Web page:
:: Volume 11, Issue 4 (6-2022) ::
JGST 2022, 11(4): 11-23 Back to browse issues page
Comparative assessment of Deep Learning and Random Forest methods for urban land cover classification (A case study Tabriz city)
M. Moharrami, N. Neysani Samany *
Abstract:   (320 Views)
Rapid urban growth, especially in developing countries, is causing a large number of urban planning problems. Although only three percent of the global land surface is covered by urban areas, approximately 54% of the world’s population lives in urban centers; according the latest estimates, by 2050 it will increase to nearly 65%. Accurate information on Urban Land Cover (ULC) types and their spatial distribution are of paramount importance for urban planning and management. To date, many studies have been conducted in the context of ULC mapping, and several methodologies and datasets have been used (e.g. land surveying and satellite data) in this regard. Under this background, generating ULC maps using land surveying method is considered as the most accurate technique, however, it is a costly and time-consuming task. Spending the least time and cost to produce these maps is one of the main challenges for city managers. To address this issue, the integration of satellite images and state-of-art classification methods has been received considerable attention in recent years. This study seeks to produce a 10 m resolution ULC map for Tabriz city, locating North East of Iran, using Sentinel-2 satellite data. The present study also aims to compare the potential of two advanced classifiers including Random Forest (RF) and Deep Neural Network (DNN) in ULC mapping. Five ULC classes including bare land, built-up areas, road, vegetation, and water were considered in this regard. As the number of trees (ntree) and the number of variables (mtry) are two main criteria applying the RF algorithm. In this study, ntree was set to 100 and the mtry was set to the square root of the total number of input features. In the case of DNN, a DNN model with six layers, including one input layer with 10 neurons (bands 2-8A and 11-13 of sentinel-2), four hidden layers with 200 neurons per layer, and one output layer (five ULC classes). In this study, the ReLU activation function was used for the hidden layers, softmax activation function was used for classifying information in the output layer. Our findings illustrated that the DNN algorithm by providing 95.2% overall accuracy outperformed RF (overall accuracy = 93.1%). Analyzing the performance of two algorithms regarding ULC classes showed that the DNN algorithm provided better results in bare land and built-up classes; the user’s accuracy and producer’s accuracy of bare land class were respectively 9.6% and 1% higher than those of RF. Regarding the built-up class, these metrics were also higher than RF (user’s accuracy = + 0.3% and producer’s accuracy = + 4.3%). In contrast, the RF algorithm performed better in extracting the road class; the user’s accuracy and producer’s accuracy of road class were 3.65% and 4.1% more than those of DNN, respectively. RF and DNN showed the same performances in classifying vegetation and water classes. In general, both algorithms provided good performances in ULC classification, however, the overall performance obtained by the DNN algorithm was substantially higher than RF. Because the performance of the DNN algorithm is better than the RF algorithm, we concluded that DNN is a valid alternative tool that should be considered for ULC mapping.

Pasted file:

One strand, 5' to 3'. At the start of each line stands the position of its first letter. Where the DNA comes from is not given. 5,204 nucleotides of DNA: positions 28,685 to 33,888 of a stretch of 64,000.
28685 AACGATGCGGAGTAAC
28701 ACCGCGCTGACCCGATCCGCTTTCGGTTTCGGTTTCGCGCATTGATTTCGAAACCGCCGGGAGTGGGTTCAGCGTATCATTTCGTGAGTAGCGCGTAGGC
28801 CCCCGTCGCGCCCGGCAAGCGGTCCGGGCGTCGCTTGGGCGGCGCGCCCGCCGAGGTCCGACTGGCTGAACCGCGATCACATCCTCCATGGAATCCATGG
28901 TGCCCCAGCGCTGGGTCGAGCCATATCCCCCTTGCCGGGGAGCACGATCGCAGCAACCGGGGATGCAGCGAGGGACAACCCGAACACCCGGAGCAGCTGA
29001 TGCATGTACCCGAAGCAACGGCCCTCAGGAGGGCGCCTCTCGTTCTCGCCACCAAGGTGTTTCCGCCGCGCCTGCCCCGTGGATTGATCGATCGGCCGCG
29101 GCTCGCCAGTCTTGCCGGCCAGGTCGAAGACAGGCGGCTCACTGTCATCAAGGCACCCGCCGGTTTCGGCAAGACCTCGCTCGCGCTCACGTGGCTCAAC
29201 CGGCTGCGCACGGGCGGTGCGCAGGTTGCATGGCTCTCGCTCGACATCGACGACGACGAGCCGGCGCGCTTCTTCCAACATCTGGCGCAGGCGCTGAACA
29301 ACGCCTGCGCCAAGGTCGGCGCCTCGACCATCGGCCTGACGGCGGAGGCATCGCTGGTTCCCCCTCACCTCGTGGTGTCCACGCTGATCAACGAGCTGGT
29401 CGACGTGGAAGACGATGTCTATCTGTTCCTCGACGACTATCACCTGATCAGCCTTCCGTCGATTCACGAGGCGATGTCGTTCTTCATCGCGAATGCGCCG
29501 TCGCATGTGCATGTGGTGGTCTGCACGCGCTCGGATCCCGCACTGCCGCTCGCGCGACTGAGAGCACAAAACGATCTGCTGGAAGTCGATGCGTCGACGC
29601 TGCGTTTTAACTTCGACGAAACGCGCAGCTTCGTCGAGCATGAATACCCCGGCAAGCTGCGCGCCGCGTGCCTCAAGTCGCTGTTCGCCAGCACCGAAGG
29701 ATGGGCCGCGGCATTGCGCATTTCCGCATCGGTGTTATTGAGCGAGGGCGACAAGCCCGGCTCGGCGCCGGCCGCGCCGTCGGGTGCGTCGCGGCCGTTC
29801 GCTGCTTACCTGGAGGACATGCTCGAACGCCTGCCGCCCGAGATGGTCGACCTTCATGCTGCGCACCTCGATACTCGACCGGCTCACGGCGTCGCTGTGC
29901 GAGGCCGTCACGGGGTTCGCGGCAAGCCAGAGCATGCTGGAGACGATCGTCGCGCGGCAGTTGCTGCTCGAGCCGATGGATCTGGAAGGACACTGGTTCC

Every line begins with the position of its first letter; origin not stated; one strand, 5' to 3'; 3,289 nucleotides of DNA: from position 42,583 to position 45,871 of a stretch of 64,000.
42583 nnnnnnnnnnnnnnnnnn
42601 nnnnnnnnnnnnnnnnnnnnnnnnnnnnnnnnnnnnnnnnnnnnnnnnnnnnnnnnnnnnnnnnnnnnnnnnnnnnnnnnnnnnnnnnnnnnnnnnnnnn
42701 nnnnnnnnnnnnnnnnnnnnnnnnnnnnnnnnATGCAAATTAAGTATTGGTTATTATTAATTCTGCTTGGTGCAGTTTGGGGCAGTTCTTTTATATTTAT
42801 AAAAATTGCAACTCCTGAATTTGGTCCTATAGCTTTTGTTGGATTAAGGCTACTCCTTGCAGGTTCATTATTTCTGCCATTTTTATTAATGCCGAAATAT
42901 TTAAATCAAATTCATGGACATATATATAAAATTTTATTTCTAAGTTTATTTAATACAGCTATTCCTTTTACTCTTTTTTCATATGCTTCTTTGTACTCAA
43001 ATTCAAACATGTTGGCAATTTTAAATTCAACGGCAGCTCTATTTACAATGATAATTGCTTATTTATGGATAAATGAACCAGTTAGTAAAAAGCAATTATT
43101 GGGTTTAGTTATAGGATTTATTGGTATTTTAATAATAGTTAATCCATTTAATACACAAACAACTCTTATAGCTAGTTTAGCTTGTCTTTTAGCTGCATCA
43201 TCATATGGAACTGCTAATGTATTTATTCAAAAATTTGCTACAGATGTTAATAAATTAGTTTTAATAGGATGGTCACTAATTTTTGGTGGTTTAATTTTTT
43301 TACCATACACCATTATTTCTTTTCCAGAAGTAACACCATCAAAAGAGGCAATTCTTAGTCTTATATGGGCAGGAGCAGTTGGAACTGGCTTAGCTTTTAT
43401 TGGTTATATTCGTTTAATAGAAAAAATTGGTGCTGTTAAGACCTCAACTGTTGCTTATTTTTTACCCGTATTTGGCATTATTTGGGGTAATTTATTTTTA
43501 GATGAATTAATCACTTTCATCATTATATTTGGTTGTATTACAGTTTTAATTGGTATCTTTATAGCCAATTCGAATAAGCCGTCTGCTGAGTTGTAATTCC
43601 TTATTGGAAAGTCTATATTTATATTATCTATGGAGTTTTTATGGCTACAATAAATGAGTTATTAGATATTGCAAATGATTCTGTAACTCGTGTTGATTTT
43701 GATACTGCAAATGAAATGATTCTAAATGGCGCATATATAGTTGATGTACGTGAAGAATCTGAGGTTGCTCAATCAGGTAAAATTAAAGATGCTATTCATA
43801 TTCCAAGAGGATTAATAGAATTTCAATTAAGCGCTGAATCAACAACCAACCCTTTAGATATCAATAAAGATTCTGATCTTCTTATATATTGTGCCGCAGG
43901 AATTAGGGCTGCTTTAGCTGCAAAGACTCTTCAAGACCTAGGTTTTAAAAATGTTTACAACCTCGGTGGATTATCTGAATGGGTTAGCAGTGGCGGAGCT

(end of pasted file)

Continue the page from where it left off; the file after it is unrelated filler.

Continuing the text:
Article number: 2
Keywords: Urban Land Cover, DNN, Random Forest, Sentinel-2
Full-Text [PDF 1158 kb]   (179 Downloads)    
Type of Study: Research | Subject: Photo&RS

XML   Persian Abstract   Print

Rights and permissions
Creative Commons License This work is licensed under a Creative Commons Attribution-NonCommercial 4.0 International License.
Volume 11, Issue 4 (6-2022) Back to browse issues page